Travel Guide of Bali, Indonesia for: Royal Kamuela UbudUbud, Bali, Indonesia
- Legendary tropical getaway with thriving ancient Hindu culture
- From food to lodging, most of the island is a budget traveler's dream
- Beaches ranges from boozy party destinations to almost undiscovered escapes
- Towns to suit all types of travelers -- the young, old, spiritually inclined, and everyone in between
- Amazing landscapes include stunning rice terraces and towering volcanoes
- Stunning sunsets from seaside temples like Tanah Lot and Uluwatu
- Major surf destination with breaks for every skill level
- Chance to sample cheap local food, like at the 24-hour market in Denpasar
- Almost round-the-clock party scene in Kuta
- Getting around the island by car service or taxi is cheap
- The island is a case study in overdevelopment
- Traffic is abysmal across much of Bali's south
- Pollution is having a major impact on the island's beaches
- Mount Agung can put a kink in travel plans -- was erupting as of late 2017
What It's Like
Oh, Bali. It's so blessed, and -- sometimes -- can seem so equally cursed. To say that this island is a singular place is an understatement. There are sacred mountain temples and sacred mountains -- which are actually volcanoes prone to destructive eruptions every few decades. There are the sunrises from Mount Batur and sunsets at Tanah Lot. There are the miles upon miles of palm-lined beaches and stunning cliffside seascapes. And along with all of that natural, wicked beauty comes tourists -- lots and lots and lots of tourists. So many, in fact, that certain parts of the island seem to almost audibly groan under their weight -- or maybe that's just the sound of traffic. In any case, Bali has been enchanting travelers for some time now, and whether you walk away loving it or hating it, you can't deny that there's something special to be found here. You might just have to look a little harder than you expect.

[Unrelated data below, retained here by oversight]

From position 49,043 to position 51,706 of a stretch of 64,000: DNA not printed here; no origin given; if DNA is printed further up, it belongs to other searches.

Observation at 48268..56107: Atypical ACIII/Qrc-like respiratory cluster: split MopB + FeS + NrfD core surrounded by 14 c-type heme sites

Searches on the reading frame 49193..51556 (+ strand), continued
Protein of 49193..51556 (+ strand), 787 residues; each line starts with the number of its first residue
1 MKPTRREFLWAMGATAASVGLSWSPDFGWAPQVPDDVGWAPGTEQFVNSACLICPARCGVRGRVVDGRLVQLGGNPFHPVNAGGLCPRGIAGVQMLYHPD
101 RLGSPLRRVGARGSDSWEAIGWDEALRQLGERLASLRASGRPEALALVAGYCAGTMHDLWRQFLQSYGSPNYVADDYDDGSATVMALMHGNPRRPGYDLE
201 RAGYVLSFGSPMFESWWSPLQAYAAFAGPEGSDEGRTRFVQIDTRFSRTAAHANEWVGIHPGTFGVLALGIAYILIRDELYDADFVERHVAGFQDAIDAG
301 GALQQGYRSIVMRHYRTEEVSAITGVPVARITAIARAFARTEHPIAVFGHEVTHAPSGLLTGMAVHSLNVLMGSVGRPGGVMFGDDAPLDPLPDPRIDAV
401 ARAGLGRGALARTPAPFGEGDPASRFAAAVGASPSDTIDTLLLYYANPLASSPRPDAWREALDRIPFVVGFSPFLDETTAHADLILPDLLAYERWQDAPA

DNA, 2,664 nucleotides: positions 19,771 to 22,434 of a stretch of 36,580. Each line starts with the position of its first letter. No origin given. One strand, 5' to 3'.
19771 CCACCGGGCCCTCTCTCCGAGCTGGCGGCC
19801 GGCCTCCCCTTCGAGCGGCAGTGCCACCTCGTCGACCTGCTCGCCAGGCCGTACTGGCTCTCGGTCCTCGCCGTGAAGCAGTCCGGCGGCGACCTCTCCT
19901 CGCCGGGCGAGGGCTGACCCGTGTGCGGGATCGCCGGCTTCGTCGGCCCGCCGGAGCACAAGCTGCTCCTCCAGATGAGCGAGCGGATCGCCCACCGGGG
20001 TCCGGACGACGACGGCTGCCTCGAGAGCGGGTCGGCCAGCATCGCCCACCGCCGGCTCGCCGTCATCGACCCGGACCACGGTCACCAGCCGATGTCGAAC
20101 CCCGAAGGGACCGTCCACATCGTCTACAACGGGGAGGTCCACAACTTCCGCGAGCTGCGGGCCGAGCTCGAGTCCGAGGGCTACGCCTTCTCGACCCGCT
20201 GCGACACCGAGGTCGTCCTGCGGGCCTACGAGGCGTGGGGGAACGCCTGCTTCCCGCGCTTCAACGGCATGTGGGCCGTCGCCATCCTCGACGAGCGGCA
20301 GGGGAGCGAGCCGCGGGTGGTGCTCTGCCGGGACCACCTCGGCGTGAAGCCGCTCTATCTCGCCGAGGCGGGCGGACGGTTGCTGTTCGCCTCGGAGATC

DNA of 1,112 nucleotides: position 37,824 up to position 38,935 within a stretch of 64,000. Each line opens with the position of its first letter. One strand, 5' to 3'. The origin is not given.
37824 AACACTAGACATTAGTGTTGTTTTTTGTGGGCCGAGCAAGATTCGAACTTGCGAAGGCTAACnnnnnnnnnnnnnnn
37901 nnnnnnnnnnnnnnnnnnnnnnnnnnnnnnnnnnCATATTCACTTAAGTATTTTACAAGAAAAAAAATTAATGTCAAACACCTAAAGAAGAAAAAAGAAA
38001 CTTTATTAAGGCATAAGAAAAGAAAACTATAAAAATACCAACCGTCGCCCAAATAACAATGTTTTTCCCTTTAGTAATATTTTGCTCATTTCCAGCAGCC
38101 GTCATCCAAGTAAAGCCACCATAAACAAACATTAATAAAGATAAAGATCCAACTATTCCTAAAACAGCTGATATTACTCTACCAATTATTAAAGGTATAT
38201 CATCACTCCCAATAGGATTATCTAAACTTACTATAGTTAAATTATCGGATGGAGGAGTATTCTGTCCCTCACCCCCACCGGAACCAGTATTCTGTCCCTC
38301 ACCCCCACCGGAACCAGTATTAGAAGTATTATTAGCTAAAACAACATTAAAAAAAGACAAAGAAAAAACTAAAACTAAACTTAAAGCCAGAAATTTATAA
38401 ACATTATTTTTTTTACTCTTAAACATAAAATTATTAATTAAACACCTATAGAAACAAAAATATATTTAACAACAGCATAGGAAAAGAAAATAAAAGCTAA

While there is no official account, Hinduism landed on Bali sometime around the fifth century B.C., and its grip on the Balinese people hasn't abated since. Today, over 80 percent of the population is Hindu, and there are small shrines, big shrines, oceanside temples, mountaintop temples, riverside temples, and all manner of gods and goddesses etched into the surfaces of buildings across the island. It's a living testament to ancient traditions and is especially visible during March or April, when Bali celebrates its holiest holidays: Nyepi, Galungan, and Kuningan. Nyepi is a day of silence during which the entire island shuts down. Guests aren't allowed to leave their hotels and even the airport is closed as the Balinese celebrate purification and sacrifice to ring in their new year. If you're not there during these times, simply look up a gamelan performance or a kecak dance ceremony in the major towns (particularly around Ubud).
While culture runs deep in Bali, the truth is that many tourists aren't keenly interested in history or rituals. They're here to party, sunbathe, relax, and take in pretty tropical vistas. Australians have been in the know for some time now and have essentially turned corners of this island into their booze-fueled playgrounds. Retirement-age Scandinavian and northern European crowds tend to come for longer stretches of time to escape the cold winters back home. And that's to say nothing of the packs of travelers who drop in to brush up on their yoga or seek other forms of quote-unquote spiritual enlightenment.